Exit Through the Gift Shop is a tremendously complex text that could be approached many different ways for many different reasons. Given the intrigue and speculation surrounding the film, it might be tempting to analyze the press or rumors surrounding the film to understand it. Now, obviously, pertinent research has been performed and the kerfuffle surrounding the film cannot be entirely ignored, but this essay will not delve into stories and speculation surrounding the film and the various (possible) hands in its making because not only is that hear-say and speculation, it does not impact the text. Exit Through the Gift Shop is so well-made that it carries the evidence necessary to understand its questions and polemics from within the text. Therefore, the evidence provided within the film will be used to interpret it. It is the best way to interpret such a complex text without more reliable knowledge of its creation. This is really the only way to cut the “Gordian Knot,” so to speak, surrounding the film. Ultimately, as Banksy says in the beginning, it is a film about Theirry Guetta and his evolution into the artist, Mister Brainwash. The film is intentionally vague about how much of his story was “manufactured” for the documentary and how much occurred “naturally.” (Even though those are arbitrary terms). The film, however, is more than clear about how the audience is supposed to interpret the emergence of Mister Brainwash and even how “true” his development as an artist is. This winking story of the emergence of an (awful) new artist gives Exit its scope, and there are many things that the film is criticizing within its eighty minute run-time. The film criticizes the fine art scene, the politics and commodification of art, the media and pop culture, and the ghost of Warhol and Pop. It de-centers/exposes the internal contradictions of many of these institutions without necessarily substituting anything positive for the things it is displacing. The film is a deconstruction at heart. Exit also explicitly argues there is such a thing as “bad” art--both directly and indirectly. Perhaps more interestingly, it consequently makes a case that there is a difference between good art/artists and bad art/artists. Lastly, the film is an elaborate deconstruction of the director--Banksy--himself. Mister Brainwash is in many ways a “fun-house” inversion of Banksy. All of these interweaving arguments and ideas can all be parsed out through a close analysis of the text itself.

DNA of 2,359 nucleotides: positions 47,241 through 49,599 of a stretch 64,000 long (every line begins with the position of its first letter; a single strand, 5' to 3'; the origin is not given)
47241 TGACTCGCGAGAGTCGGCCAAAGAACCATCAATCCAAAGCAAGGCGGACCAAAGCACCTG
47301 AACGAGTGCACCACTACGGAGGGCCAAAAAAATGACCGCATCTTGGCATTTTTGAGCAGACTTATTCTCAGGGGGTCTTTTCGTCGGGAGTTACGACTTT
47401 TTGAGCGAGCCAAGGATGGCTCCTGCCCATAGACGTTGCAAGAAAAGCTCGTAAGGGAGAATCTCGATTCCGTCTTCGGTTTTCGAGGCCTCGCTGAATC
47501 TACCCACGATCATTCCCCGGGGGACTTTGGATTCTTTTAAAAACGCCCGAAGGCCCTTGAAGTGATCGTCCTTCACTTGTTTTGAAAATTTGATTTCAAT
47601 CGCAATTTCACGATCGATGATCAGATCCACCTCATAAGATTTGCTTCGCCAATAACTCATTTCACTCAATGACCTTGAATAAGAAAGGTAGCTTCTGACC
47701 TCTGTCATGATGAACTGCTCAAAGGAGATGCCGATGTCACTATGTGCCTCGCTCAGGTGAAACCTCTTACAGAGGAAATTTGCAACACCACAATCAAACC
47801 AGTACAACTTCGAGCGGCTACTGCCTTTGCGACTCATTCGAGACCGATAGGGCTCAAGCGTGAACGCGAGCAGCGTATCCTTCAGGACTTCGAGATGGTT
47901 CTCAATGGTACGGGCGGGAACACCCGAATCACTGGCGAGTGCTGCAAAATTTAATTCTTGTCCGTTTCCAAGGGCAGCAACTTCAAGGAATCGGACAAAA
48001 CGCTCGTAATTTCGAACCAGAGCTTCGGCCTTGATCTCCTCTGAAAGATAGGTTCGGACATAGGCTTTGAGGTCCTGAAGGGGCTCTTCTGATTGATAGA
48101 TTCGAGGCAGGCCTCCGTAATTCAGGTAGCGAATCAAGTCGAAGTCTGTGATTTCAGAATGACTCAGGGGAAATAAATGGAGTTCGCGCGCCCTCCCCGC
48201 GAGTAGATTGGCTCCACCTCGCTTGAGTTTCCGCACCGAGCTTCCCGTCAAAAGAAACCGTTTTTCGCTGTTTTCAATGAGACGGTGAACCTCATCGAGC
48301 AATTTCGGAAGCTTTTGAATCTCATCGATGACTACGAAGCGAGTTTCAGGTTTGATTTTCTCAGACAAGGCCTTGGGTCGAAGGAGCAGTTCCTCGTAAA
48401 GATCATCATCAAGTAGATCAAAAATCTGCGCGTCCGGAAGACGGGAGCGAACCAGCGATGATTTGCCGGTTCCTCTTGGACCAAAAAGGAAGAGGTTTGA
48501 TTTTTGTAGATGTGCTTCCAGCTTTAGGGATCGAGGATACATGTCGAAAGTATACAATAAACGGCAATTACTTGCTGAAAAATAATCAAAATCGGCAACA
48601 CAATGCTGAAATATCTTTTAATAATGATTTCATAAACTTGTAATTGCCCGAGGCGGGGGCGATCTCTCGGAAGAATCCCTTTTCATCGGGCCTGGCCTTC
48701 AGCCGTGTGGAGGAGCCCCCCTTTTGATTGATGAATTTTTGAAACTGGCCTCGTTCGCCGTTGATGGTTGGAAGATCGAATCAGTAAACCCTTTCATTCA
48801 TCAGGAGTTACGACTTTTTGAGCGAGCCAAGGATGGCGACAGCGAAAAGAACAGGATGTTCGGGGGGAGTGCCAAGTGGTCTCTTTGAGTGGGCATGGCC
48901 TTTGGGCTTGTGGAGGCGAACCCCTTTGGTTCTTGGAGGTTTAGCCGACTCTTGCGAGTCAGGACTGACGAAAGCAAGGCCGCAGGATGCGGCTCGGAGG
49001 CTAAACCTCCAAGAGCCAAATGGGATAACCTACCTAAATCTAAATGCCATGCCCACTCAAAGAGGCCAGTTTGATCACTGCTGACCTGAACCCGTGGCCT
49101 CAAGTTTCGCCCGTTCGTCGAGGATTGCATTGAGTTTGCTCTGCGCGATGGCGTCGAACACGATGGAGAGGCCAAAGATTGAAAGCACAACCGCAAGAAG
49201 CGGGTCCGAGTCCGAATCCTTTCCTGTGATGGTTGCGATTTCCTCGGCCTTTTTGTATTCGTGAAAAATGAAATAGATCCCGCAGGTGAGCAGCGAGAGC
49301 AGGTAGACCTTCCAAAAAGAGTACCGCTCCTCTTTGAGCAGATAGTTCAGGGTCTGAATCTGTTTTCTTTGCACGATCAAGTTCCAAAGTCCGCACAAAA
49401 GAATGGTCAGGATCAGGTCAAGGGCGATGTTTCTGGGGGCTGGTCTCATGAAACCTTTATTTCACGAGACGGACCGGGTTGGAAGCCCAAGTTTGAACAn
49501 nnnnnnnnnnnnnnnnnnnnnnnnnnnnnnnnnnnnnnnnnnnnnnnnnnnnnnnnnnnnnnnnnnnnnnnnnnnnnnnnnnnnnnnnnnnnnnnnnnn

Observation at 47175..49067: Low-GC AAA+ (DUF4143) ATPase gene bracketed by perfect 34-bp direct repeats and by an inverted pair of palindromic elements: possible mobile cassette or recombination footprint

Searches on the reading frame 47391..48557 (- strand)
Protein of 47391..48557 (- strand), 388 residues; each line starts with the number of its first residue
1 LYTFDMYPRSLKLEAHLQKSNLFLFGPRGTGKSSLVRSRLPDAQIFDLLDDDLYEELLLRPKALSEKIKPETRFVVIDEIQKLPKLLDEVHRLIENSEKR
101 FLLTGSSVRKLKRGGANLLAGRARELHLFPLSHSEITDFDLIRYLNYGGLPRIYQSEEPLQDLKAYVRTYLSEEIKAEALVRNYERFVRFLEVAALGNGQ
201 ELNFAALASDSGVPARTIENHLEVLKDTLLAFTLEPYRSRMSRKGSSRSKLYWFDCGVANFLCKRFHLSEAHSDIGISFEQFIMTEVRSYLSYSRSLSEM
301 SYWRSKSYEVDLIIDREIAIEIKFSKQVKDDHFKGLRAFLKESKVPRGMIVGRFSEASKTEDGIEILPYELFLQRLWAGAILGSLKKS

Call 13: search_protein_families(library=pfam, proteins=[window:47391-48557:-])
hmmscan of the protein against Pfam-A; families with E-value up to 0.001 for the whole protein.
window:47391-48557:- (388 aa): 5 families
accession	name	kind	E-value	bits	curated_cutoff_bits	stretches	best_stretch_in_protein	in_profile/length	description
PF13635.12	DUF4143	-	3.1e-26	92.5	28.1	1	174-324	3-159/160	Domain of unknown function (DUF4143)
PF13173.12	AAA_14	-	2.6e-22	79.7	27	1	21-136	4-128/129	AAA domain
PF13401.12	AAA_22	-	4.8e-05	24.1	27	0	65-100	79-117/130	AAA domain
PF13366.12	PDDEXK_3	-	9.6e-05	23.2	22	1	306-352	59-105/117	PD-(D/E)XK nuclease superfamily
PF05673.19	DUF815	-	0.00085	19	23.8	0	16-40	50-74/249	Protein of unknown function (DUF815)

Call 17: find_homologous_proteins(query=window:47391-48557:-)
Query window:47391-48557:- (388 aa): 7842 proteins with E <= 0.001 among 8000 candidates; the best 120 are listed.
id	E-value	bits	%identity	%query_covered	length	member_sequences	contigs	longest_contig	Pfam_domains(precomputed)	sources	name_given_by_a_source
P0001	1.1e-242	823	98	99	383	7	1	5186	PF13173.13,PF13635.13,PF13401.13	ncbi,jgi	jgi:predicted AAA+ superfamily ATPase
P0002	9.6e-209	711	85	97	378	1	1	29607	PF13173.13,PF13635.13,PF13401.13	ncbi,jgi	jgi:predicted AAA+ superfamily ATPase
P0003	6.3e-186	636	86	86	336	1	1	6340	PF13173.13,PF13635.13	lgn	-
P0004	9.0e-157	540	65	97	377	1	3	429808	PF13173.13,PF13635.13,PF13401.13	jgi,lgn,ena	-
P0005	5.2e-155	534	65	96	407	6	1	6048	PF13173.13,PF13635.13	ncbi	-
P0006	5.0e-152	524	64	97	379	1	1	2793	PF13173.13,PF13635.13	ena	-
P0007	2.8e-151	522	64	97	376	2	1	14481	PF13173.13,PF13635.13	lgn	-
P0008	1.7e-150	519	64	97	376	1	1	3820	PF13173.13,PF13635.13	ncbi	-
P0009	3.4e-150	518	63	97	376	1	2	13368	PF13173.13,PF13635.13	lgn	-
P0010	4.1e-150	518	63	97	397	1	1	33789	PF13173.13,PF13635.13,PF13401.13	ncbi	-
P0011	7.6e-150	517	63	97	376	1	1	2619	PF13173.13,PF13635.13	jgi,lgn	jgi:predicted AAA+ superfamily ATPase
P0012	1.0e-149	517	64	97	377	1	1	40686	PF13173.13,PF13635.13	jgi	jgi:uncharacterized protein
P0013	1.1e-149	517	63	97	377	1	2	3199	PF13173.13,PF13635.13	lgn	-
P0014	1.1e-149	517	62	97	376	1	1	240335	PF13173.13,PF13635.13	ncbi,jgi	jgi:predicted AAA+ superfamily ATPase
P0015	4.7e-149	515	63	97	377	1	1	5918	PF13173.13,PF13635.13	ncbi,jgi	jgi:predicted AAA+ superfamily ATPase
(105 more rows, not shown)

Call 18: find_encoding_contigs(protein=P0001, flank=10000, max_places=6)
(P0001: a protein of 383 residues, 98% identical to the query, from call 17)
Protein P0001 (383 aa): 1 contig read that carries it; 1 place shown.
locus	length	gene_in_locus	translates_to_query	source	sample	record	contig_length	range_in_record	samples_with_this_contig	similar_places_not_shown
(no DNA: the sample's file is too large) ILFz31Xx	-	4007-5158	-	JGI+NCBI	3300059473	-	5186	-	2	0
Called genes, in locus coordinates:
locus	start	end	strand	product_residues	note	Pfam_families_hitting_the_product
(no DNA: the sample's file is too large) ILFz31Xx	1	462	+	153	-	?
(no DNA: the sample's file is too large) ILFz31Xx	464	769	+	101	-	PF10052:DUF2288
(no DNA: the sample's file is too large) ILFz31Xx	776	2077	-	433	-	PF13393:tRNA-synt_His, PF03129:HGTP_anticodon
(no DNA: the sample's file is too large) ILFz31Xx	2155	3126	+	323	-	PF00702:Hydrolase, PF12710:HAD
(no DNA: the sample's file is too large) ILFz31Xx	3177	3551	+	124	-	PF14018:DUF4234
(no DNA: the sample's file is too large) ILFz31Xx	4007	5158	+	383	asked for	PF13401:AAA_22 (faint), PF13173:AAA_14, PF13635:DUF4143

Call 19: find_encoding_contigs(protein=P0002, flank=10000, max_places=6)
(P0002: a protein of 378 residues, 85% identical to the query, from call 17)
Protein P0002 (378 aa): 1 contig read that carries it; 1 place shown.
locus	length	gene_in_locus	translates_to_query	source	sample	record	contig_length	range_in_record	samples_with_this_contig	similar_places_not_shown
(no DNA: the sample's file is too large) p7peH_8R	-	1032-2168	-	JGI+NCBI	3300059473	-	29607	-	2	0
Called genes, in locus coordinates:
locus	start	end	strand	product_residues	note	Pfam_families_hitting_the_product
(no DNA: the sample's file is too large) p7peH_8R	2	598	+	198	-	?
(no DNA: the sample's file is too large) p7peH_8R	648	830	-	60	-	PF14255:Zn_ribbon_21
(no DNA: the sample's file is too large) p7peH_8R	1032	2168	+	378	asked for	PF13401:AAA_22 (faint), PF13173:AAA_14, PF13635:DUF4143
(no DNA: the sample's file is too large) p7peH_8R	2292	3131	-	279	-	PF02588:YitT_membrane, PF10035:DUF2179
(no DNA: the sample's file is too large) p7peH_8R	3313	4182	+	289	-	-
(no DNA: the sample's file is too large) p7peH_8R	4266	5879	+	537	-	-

Analysis